Personal Animation Production Hell

This is a story about how my animation production came about, and it wasn’t the way I recommend.  Read the following brief journal and see why.  This was done on the side of occasional freelance work and other on-going projects(movie and game).  I didn’t sleep much for half a year.

You can view clips of this animation production at the start of my 2009 demoreel(hd).

January 2009

Fishman, old design from 2007My HD-demoreel needed some current generation game characters, animated.  I decide to go with a fishman who I had earlier modeled a preliminary head for.  For his nemesis I chose a nasty looking deep sea fish (enlarged many times over).  Plan was low-poly game-models with Zbrush-sculpted details applied as normal-map.

Fish low-polyI didn’t spend much time on design, just went ahead modeling animation-ready base meshes in Modo.  Polycount (triangle faces):  fisman 7532(including eyes, teeth, clothes and equipment), fish 4572.

This large image shows the fishman construction, simplified.

Fishman new designAfter 3 or so weeks I had both characters modeled, sculpted, textured and rigged.  Rigging was the slowest step, for it is the most technical and not my favourite.  Last days of the month went to finding a way to make Messiah animation work in Lightwave with Zbrush-based displacement.  I’ve later done a tutorial on this.
Plan had changed:  Game character showcase now had a short high-detail animation production added to it.  Oh boy.

February 2009

Action takes place by ocean coast, underwater.  Fishman escapes towards the light and the demonic fish chases.  Enviroment creation was next.

I modeled an underwater bay with massive roots coming from above.  The more I built, the more the story wanted to grow.  Dangerous thing, that.  Suddenly I was doing particle effects, great mats of flowing seaweed and water caustics, colours, shadows and light projected from world above.  It was slow work, endless testing.  Early February was also when I started production rendering, my one computer laboring 24h hours a day – with limited power of course while I work.

scene modelingscene particles

scene layout, polygonsscene layout, textured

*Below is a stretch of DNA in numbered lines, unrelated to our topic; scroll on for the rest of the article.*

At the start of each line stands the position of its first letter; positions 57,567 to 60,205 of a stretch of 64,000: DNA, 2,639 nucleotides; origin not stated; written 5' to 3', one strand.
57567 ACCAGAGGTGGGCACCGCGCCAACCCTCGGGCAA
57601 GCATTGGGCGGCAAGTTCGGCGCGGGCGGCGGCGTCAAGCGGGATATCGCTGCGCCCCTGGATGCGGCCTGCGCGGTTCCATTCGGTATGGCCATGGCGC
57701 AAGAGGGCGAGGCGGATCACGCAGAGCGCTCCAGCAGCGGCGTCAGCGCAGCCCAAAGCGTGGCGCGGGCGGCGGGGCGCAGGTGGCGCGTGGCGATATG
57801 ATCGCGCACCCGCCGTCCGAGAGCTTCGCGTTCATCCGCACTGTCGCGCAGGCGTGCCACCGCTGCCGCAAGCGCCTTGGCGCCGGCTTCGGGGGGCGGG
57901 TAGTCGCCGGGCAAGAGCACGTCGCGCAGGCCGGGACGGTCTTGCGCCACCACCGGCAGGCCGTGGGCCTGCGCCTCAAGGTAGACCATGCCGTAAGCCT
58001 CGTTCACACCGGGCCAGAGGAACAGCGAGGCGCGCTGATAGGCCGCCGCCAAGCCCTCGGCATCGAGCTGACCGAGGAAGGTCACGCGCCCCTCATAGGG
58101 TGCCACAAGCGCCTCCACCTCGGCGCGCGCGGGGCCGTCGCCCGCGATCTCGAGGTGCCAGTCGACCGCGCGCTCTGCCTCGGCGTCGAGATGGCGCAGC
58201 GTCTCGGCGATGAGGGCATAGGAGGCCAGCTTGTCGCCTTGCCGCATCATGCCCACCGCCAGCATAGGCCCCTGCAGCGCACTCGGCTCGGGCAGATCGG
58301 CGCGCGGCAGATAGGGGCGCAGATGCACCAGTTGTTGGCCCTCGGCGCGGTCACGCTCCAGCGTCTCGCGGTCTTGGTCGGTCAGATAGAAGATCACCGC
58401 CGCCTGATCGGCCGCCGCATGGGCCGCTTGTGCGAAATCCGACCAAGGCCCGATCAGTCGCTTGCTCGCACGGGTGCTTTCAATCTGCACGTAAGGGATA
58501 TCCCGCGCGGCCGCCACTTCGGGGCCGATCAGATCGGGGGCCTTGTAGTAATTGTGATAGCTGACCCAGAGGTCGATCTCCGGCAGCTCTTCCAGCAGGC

After that I could finally begin animating and of course discoved issues in the rigs and and meshes that needed tweaking.
animation production scene example, final look

The tiny animation production had grown to unestimable size.  And silly me went ahead optimistic.  I knew it would take some time, though.

March – June 2009

These 4 months were all divided somewhat like this: 1 week for animating, 2 for trying to make renders happen, and 1 for other technical problems.  My ambition was too much for my computer, or, better said:  My goals were all wrong –  high detail & HD instead of good story and animation.  Had to drop many cool features, optimize the scenes and renders, find workarounds and segment the workflow as much as possible to render at least one layer at a time.  This in turn caused problems when things separated to several scenes had to interact with each other(shadows and more).

Production Hell Crash screens
In short most of the entire production was spent fighting limited resources, trying to make the render at all possible, and then render and re-render because it crashes over and over.  I count my computer rendered 5 months(!) around the clock giving me 12+ gigabytes of hd720p animation frames: characters, scene and effects all on separate layers.  Combined it is 5-6 minutes of animation.

July – September 2009

I spent a week or so combining animation frames to video clips in Vegas.  Doing this it crashed 9 times out of 10.  HD editing with more than 2 layers was again too much for my computer.  The rendered clips revealed many faults in the animation, but there was no way I would go through the test’n crash-hell again to fix them.
I edited the animation down to 3 and half minutes. Following removed scene was an easy cut.  It doesn’t fit overall story pacing and both continuity and animation are lacking.  In the clip the fish looks for the fishman but finds his discarded lamp instead.

A sound-savvy friend did the sound effects in August.  I also had a musician working on the music, but our sensibilities didn’t meet this time.  In September I found another musician.  One of his compositions was almost a perfect match for the film pacing and lenght.  So, on September 29th the final movie was complete.

Results and things learned

The movie is now going to festivals.  The first it was accepted  to is  Short Film Festival of Los Angeles.  So even though it wasn’t a sensible story-based production, it has some merits – people like it.  I’m glad :)  This festival tour is why I’m not sharing the film online, yet.

So what did I learn?  I knew this is not the way to do an animation production but couldn’t help myself.  It was a technical challenge I set myself to finish, no matter what.  I learned not to do production this way ever again.  Also the process taught many practical things – some I’ve been sharing as tips.  And finally I learned doing production the hard way doesn’t necessarily mean the result is bad.  But doing it ‘right’ would improve end result a lot and make whole process a great deal easier.

Please don’t get carried away with some half-baked project like I did.  Be a realist and plan well to get the most out of your story and animation.

What about you, what’s your story?  Have you made your own production(s) or tried and crashed & burned?  I’d love to hear about it.

Share the article With
Facebooktwittergoogle_plusredditpinterestlinkedinmail

This entry was posted in Production and tagged , , , , , , . Bookmark the permalink.

Leave a reply